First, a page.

Wheelchair Recommendation and Favorite Features
As someone with spinal muscular atrophy, I understand the importance of selecting the correct wheelchair. Not only is it a huge financial commitment but is a piece of our body that we use every single day. I wanted to walk through what some of the steps are when selecting a wheelchair and what are some of the features that are possible to request.
If you’ve been around for a while now you may understand these beginning steps but for any parents who are new to this, I wanted to start from the very beginning.
What features do you want and need?
Before you start the actual process of getting your wheelchair I would encourage you to ask around or even do some Google research on the type of wheelchair you think you (or your child) would like. I have found that social media has been a wonderful place for recommendations. I have asked around two other people who have the same condition as me and found what wheelchairs they recommend and why. Your needs aren't every person's needs, but I find it helpful to find someone with a similar body type, weight, or even lifestyle to ask questions about what chairs they would recommend.
A perscription from your doctor
The first thing you will need is a prescription from your doctor for a wheelchair. This can be from your primary care physician, neurologist, or any specialist that sees you (or your child).
You will then need to find a company located near you that services people with wheelchairs and providing new equipment for people. Some of them will require a physical therapist to evaluate you or your child before a chair is ordered.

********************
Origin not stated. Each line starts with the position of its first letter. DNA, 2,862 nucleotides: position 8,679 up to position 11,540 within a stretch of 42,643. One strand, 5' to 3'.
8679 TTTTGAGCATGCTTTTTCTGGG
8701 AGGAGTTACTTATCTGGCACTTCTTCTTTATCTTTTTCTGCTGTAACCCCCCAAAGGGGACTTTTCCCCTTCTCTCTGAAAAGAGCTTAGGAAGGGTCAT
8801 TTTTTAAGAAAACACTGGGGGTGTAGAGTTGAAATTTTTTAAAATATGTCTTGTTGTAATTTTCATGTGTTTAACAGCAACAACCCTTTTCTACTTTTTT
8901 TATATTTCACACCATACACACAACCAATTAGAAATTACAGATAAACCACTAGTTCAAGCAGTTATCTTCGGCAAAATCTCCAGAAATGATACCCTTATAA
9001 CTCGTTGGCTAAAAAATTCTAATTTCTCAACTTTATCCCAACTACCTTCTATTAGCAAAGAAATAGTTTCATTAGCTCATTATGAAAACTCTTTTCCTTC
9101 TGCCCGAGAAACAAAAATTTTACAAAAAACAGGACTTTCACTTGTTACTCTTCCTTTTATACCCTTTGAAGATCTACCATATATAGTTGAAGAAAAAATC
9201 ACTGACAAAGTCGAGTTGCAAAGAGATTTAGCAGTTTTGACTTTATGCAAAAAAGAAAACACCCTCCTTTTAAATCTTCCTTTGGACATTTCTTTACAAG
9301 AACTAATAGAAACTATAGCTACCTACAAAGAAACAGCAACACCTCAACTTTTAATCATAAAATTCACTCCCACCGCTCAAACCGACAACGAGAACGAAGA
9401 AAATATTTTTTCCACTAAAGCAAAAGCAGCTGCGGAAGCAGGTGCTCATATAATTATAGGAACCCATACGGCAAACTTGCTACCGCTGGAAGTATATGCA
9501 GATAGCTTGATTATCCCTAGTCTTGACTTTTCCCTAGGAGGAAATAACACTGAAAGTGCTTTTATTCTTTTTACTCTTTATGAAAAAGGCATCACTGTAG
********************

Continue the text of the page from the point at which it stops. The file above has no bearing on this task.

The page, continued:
You can expect to schedule appointments for measuring, trying out different seat cushions, or other accommodations that may be needed for your child or yourself.
For your child, he or she will most likely need to be taken out of their current wheelchair if you’re getting a new one, or out of the stroller or other mobile device that your child is using, in order to try out some new wheelchairs, or be measured for other seatings. I know that many of these repair and equipment places have private rooms with beds in them or at least a soft surface to be able to sit or lay down on. I find that extremely helpful.
Many different options
I know there are many different options when it comes to wheelchairs. My personal preference would be the Permobil. I know some people are hesitant because it was originally a Swedish made product however they do have manufacturers here in the United States. I would say that Permobil is extremely reliable and durable and also comes with some of the best features.
My personal favorite features on my wheelchair.
I have five main positioning features that come with my wheelchair. (I can go into greater depth of what each feature is, some helpful tips on how to request the features and get approved and what I use them for in another article.)
- Seat elevation - this raises your seat up and down to bring the wheelchair users eye-level to different heights.
- Seat recline -this keeps the bottom of the seat in its position but allows the seat to lay back
- Seat tilt - this tilts the seat at the same time both backrest and seat changing the angle of the person sitting in the wheelchair.
- Leg lift -this bends at the knee lifting my legs up and down.
- And lastly my newest and favorite feature would be foot plate elevation - this allows me to drop my foot plate lower and higher depending on shoe or if I would like to have my feet hanging or change the position of where my ankles are.
Applying for insurance coverage
Once all the measurements and decisions are made on what wheelchairs you’ll be applying for and what features you would like, the company will then submit to insurance. You would wait for insurance approval or denial and hopefully have a new wheelchair within just a few short months.
Remember you are applying for this wheelchair therefore you may get denied, but do not be discouraged you can always appeal the denial and work with your doctors, therapist and clinicians to come up with a game plan on how to get it approved.
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